Another possible configuration change is to switch from Executor to Reactor-based implementations of MessageChannel for message passing. The Reactor project that recently released a first milestone is also used to manage TCP connections between the application and the message broker.

You can see the full application configuration that also includes the new Spring Security Java configuration. You might also be interested in the improved STS support for Java configuration.

Sending Messages To a Single User

It is easy to see how messages can be broadcast to multiple subscribed clients, just publish a message to a topic. It is more difficult to see how to send a message to a specific user. For example you may catch an exception and would like to send an error message. Or you may have received a trade confirmation and would like to send it to the user.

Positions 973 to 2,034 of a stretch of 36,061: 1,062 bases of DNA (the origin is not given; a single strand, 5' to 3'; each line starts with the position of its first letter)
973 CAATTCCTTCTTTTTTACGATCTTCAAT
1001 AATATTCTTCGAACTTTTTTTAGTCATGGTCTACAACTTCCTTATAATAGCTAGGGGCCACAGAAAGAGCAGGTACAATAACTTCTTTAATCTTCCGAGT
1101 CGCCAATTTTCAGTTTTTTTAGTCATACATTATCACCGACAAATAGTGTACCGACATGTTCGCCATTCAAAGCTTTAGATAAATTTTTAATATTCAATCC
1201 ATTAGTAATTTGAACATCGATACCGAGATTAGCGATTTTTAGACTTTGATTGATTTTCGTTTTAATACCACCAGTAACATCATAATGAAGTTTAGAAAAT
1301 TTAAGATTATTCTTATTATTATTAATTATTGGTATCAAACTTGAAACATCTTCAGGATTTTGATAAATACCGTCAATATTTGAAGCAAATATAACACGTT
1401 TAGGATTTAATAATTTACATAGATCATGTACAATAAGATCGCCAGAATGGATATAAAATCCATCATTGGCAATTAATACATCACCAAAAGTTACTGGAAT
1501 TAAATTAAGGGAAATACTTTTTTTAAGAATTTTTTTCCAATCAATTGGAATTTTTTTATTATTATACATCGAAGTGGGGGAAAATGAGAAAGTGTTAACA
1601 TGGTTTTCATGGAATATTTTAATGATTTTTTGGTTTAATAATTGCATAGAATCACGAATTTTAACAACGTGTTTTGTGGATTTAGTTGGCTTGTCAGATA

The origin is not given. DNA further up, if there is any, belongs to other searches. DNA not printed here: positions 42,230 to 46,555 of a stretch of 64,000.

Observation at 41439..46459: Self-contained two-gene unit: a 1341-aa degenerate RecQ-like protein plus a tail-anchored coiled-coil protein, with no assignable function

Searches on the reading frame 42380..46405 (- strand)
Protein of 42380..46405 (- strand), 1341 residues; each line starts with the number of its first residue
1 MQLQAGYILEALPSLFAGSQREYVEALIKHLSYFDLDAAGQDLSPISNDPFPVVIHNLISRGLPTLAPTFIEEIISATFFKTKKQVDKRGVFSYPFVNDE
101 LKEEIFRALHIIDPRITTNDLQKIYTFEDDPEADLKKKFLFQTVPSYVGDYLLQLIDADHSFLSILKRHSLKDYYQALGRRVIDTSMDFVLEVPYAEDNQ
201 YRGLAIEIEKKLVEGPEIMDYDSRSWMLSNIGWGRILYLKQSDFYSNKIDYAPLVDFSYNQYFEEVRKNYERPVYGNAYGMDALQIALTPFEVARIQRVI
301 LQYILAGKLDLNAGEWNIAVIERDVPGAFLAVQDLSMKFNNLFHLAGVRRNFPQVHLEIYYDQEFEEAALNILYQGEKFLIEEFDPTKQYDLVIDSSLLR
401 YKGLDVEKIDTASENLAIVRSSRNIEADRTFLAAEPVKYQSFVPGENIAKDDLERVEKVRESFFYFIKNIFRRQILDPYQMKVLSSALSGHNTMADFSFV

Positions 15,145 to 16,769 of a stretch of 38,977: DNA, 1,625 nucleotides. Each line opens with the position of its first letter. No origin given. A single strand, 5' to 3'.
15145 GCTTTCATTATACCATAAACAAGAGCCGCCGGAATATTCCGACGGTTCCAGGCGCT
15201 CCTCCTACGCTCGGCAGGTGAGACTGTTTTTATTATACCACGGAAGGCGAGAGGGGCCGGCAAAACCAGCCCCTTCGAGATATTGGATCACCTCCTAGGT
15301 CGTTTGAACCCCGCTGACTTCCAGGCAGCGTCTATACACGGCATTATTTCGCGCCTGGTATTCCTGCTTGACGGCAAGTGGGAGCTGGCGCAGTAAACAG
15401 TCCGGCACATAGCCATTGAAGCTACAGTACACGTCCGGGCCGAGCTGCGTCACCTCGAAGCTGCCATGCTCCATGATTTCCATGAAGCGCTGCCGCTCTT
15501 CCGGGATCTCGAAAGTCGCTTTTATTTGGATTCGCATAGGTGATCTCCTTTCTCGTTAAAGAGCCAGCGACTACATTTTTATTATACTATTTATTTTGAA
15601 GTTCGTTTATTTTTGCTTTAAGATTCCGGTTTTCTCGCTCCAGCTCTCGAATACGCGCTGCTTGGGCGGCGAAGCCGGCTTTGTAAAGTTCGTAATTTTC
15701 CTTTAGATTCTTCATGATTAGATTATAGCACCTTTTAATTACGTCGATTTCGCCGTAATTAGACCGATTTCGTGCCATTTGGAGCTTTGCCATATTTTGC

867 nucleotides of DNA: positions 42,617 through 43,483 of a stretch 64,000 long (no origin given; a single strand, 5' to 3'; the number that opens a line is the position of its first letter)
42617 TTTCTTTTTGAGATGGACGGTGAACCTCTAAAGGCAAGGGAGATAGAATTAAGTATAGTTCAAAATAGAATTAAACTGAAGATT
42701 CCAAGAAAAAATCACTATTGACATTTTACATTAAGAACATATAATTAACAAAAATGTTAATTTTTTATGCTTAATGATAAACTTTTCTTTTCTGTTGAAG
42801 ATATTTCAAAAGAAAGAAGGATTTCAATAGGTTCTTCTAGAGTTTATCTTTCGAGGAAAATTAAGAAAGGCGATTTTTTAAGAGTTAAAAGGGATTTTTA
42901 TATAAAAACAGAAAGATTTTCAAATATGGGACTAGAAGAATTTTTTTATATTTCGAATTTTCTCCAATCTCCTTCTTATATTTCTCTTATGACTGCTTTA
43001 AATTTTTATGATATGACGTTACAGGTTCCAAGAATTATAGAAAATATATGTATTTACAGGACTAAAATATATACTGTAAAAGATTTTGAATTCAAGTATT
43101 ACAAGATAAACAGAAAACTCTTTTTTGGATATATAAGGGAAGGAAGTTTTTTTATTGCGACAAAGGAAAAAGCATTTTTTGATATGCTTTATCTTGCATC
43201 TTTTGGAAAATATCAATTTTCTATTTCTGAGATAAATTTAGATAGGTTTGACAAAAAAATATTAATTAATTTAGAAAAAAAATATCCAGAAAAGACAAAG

In traditional messaging applications it is common to create a temporary queue and set a "reply-to" header on any message to which a reply is expected. This works but feels rather cumbersome in web applications. The client must remember to set the necessary header on all applicable messages and the server application may need to keep track and pass this around. Sometimes such information may simply not be readily available, e.g. while handling an HTTP POST as an alternative to passing messages.

To support this requirement, we send a unique queue suffix to every connected client. The suffix can then be appended to create unique queue names.

client.connect('guest', 'guest', function(frame) {
varsuffix = frame.headers['queue-suffix'];
client.subscribe("/queue/error"+ suffix, function(msg) {
// handle error
});
client.subscribe("/queue/position-updates"+ suffix, function(msg) {
// handle position update
});
});

Then on the server-side an @MessageExceptionHandler method (or any message-handling method) can add an @ReplyToUser annotation to send the return value as a message.